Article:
How to get started with Google AdWords
Building a genius campaign on the Internet's largest ad network is easier than you think.
What if you built a website and nobody came? Simple answer: Start an ad campaign using Google AdWords. AdWords is a daunting and complex system, but it really isn't that difficult to start using. Even with a budget of a dollar a day, the service is worth trying to see if you can generate traffic to your site.
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Here's how to get started with AdWords in a matter of minutes with minimal fuss. (If your small business needs something even simpler, check out AdWords Express, which targets retail outlets, local restaurants, and the like.)
Setting Up Your Account
As with all things in the Googleverse, first you'll set up an account with Google. However, you don't need a standard Google user account. Once you click Get started now on the AdWords home page, you'll be prompted for a regular Google account or will get the option to set up a new one exclusively for advertising. You'll also see a toll-free number you can call if you prefer to set things up offline.
Setup is straightforward and self-explanatory; just have a credit card handy to pay for your ads. After you verify your account, you're ready to start creating your ad.
Starting a Campaign
Google's taxonomy for AdWords may not be obvious to first-time users, so here's the fundamental thing to know: Your ads are segregated into Campaigns, each of which can have multiple Ad Groups in it. Each Ad Group can contain multiple keywords and multiple ads. In general, unless your ad needs are very complicated, it's a good idea to keep the number of Ad Groups small (that is, just one) for each Campaign at first. However, if you want to run multiple ads to experiment with how different phrases perform, use multiple Ad Groups.
Get started by clicking the Campaign tab, then the green New Campaign button. You'll choose whether to direct your ads to Search networks (to users who search on Google directly), Display networks (to third parties using AdSense on their websites), or both. The last option offers the most exposure, but the Search networks option alone arguably can better target users actively searching for your keywords.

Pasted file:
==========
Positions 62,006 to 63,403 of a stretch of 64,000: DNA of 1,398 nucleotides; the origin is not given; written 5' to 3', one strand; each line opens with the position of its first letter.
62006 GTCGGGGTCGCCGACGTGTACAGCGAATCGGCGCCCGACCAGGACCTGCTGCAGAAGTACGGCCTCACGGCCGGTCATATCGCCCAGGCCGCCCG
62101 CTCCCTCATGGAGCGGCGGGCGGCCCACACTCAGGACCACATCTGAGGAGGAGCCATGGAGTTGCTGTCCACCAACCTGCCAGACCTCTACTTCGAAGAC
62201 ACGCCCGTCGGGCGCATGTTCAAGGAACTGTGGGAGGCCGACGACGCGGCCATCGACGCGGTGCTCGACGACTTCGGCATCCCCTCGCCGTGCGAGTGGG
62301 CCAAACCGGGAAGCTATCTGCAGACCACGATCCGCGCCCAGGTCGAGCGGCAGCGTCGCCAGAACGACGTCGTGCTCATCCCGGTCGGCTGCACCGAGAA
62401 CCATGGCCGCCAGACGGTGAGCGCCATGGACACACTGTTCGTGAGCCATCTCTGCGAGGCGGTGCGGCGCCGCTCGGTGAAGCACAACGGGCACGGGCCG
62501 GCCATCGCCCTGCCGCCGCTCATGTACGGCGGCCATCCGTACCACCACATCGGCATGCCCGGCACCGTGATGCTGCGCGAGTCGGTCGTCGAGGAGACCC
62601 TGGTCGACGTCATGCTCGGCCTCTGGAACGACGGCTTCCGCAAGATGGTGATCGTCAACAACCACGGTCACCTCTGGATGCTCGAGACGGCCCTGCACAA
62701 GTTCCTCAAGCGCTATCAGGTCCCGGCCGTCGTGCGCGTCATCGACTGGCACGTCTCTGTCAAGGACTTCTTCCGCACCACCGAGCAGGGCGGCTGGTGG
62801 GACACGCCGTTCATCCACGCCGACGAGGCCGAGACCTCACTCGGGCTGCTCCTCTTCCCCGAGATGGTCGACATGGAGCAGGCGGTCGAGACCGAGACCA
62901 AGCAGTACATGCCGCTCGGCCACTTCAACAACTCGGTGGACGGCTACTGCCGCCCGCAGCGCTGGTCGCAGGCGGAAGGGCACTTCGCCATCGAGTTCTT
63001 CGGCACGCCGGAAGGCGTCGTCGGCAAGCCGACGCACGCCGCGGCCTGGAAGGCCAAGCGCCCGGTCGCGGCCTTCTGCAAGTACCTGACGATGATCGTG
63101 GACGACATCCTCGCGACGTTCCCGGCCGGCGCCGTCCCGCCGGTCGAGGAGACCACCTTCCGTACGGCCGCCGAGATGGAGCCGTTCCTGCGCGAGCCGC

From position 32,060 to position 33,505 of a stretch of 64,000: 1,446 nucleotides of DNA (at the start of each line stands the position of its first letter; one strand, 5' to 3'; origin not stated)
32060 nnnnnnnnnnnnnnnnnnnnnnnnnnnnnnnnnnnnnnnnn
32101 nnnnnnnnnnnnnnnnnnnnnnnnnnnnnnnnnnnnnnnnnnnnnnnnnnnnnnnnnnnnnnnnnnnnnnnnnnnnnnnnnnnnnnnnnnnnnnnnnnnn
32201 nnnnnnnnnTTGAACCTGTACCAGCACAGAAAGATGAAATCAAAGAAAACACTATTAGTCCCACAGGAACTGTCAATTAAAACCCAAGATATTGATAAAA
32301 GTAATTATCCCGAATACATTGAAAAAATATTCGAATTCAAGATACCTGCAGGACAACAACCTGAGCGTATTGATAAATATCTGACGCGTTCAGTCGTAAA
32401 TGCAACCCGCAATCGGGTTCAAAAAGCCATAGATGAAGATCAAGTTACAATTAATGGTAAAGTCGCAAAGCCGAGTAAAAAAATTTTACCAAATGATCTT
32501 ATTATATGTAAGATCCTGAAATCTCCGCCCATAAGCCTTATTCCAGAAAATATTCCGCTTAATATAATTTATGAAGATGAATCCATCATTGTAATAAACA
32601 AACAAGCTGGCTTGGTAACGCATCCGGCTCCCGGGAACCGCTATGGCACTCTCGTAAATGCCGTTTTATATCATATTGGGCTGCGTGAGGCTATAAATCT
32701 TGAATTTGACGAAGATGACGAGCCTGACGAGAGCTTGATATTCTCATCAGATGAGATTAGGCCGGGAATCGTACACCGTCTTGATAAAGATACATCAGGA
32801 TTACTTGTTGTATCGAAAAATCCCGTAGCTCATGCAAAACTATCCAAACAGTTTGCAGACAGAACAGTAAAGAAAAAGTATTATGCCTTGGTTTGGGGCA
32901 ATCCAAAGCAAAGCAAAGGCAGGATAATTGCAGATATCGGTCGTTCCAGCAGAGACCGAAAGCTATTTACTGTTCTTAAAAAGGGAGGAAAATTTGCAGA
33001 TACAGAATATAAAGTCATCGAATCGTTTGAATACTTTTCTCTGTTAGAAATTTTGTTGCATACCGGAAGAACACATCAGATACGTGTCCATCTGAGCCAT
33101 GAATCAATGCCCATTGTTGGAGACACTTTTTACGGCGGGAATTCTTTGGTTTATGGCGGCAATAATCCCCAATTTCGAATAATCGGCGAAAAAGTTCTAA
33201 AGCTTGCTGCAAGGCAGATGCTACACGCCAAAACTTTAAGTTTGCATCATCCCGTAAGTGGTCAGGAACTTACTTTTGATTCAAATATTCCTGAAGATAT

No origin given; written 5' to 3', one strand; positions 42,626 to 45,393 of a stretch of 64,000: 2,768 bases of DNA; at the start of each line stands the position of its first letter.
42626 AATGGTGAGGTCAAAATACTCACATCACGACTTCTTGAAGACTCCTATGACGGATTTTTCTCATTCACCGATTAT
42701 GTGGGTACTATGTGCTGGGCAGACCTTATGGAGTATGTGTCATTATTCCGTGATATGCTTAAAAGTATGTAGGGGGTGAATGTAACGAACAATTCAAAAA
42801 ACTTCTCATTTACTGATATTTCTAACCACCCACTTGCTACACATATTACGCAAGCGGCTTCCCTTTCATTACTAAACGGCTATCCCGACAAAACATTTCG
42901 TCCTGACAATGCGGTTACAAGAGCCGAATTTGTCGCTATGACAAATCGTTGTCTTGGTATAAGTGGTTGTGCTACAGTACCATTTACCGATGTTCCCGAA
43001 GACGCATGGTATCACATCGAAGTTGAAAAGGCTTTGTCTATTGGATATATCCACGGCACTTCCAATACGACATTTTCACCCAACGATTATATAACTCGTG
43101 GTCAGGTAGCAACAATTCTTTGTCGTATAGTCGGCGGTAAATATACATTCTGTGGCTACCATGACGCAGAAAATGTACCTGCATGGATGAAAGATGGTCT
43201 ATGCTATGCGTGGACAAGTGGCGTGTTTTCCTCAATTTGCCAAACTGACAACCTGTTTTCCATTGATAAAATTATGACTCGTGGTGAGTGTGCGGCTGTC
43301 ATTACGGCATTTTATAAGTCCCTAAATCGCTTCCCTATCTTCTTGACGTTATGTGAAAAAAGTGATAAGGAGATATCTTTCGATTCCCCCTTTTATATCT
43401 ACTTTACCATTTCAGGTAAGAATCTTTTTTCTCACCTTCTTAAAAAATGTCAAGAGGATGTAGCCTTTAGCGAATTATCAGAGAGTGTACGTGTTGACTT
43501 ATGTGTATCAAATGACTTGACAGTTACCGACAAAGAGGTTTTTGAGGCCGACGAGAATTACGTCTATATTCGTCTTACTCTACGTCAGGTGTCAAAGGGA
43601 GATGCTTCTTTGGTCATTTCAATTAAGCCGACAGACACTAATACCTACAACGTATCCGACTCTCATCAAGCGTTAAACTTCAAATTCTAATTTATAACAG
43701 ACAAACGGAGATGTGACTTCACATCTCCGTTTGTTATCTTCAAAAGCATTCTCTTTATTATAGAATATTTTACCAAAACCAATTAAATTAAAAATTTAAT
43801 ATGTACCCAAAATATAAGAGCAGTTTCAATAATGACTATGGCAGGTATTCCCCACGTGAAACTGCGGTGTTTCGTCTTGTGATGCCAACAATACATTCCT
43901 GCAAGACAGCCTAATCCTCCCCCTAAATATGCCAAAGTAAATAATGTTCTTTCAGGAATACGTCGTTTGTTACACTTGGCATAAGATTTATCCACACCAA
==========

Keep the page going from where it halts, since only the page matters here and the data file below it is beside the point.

On the next screen, name your campaign and pay attention to a few key settings. In the Devices section, choose whether to advertise on mobile devices in addition to PCs. Locations lets you target certain nationalities. To include or exclude countries, cities, or even ZIP codes, do it here.
At the very bottom of this screen you'll find AdWords' Ad Extensions, which let you add a phone number, your address, or other information, at (for the most part) no additional charge.
Setting a Budget
Near the bottom of the New Campaign screen you'll set up your budget. This is one of the trickiest parts of using AdWords successfully, and it merits special discussion.
Your budget for a Campaign has two components: The Bid and the overall Budget per Day. The Bid (described as the "Default Bid") is how much you will pay for one click of your ad. Bid 25 cents--a safe number--and you pay a quarter every time someone clicks on your ad.
This can be dangerous, of course, if your ad is popular, so Google gives you a way to stop the spending if things get crazy. Budget per Day sets the maximum you're willing to spend on 24 hours of ads. After you get enough clicks to hit that level, Google no longer displays your ad until the next day. In this example, if you set your budget at $1, your ad will stop displaying after four clicks.
These numbers are closely related and heavily dependent on your business, so consider them carefully. Start with your budget. It's easier to think of this number monthly or even annually. Just do the math. If you have $1000 a year to spend on AdWords, your daily budget should be about $2.75.
Now, how many clicks do you expect to get during a day? If you're a consultant looking for high-dollar clients, you may expect minimal traffic to your site, but be willing to pay a lot for each lead, so use a higher number for your Default Bid. But if you're selling widgets at 99 cents a pop, you probably can't support a per-click rate of more than a few cents.
Finally, remember that AdWords really is more of an auction than a retail store. When you bid for keywords, you're doing exactly that. Other businesses will be bidding for the same keywords, and Google determines how they are displayed based on who is paying the most. Bidding a lot to be #1 can require bids of well over a dollar in most cases. Otherwise, you'll be relegated to lower-performing places or your ad won't show at all--at least not until the top advertisers' daily budgets have run out.